He served in the Army during World War II and got a job at the Agriculture Department, where he worked on allocating grain supplies to starving countries. He graduated from City College and enrolled in the London School of Economics in , after initially being rejected. Less than six weeks after school started, he was hired to become a member of the faculty. He taught at Princeton University from until and then taught at New York University from until his retirement in As an economist, he identified Baumol's cost disease, which explains why the cost of services, like haircuts and college educations, rises faster than the cost of goods, like T-shirts. He published dozens of books, hundreds of papers, and several congressional testimonies on entrepreneurs, environmental policy, corporate finance, stock sales, the economics of Broadway theaters, inflation, and competition and monopolies.
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The World of Economics pp Cite as. In the past two decades a substantial international literature on the economics of the arts has accumulated. Aside from the importance of the cultural contribution made by the arts, interest in the subject among economists has been elicited by some special attributes of the economics of the arts which have proved interesting analytically and whose analysis has had significant applications outside the field.
This is a preview of subscription content, log in to check access. Baumol, H. Inflation and the Performing Arts. Google Scholar. Baumol, W. Performing Arts: The Economic Dilemma. New York: Twentieth Century Fund.
Blaug, M. The Economics of the Arts. London: Mart in Robertson. Feld, A. Netzer, D. The Subsidized Muse. New York: Cambridge University Press. Throsby, C. The Economics of the Performing Arts. Baumol There are no affiliations available. Personalised recommendations. Cite chapter How to cite? ENW EndNote. Buy options.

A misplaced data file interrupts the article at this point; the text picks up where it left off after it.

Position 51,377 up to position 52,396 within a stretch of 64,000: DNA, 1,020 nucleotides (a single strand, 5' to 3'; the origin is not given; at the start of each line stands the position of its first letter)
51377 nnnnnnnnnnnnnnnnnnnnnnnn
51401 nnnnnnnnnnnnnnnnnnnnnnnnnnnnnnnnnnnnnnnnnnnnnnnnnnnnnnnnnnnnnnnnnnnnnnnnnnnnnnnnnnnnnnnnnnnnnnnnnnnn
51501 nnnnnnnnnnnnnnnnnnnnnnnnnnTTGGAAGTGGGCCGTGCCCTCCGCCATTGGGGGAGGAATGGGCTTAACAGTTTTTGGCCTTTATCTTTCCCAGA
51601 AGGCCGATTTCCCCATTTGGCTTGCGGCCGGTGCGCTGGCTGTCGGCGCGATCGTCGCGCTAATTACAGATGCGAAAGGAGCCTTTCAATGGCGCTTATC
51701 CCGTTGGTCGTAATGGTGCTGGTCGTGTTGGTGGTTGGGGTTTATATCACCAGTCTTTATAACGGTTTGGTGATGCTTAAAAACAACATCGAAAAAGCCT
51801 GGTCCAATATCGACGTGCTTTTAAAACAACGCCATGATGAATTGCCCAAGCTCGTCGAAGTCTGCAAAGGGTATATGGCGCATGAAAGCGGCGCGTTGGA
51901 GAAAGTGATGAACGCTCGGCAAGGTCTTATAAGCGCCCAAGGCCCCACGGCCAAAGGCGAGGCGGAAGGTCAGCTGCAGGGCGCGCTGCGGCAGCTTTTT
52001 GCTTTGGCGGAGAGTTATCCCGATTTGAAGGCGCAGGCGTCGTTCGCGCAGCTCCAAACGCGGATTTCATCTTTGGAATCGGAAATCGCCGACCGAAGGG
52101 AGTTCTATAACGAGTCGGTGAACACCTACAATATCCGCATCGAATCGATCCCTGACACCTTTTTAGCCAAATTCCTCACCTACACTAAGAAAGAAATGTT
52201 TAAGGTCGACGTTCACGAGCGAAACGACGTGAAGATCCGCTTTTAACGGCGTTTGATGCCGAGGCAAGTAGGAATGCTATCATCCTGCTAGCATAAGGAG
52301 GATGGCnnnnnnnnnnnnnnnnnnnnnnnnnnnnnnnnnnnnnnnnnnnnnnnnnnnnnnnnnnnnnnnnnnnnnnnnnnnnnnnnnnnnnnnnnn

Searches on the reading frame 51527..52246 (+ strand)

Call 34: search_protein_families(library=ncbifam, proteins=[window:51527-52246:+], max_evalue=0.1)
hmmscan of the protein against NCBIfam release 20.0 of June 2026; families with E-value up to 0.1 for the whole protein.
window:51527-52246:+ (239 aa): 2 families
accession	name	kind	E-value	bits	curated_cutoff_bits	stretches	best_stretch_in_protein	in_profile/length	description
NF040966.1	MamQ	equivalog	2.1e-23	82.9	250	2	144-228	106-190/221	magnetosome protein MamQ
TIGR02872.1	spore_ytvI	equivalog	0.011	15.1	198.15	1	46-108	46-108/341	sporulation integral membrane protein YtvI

Baumol's cost disease or the Baumol effect is the rise of salaries in jobs that have experienced no or low increase of labor productivity, in response to rising salaries in other jobs that have experienced higher labor productivity growth. This pattern seemingly goes against the theory in classical economics in which real wage growth is closely tied to labor productivity changes. The phenomenon was described by William J. Baumol and William G. Bowen in the s. The rise of wages in jobs without productivity gains is from the requirement to compete for employees with jobs that have experienced gains and so can naturally pay higher salaries, just as classical economics predicts. For instance, if the retail sector pays its managers 19th-century-style salaries, the managers may decide to quit to get a job at an automobile factory, where salaries are higher because of high labor productivity.
Baumol's cost disease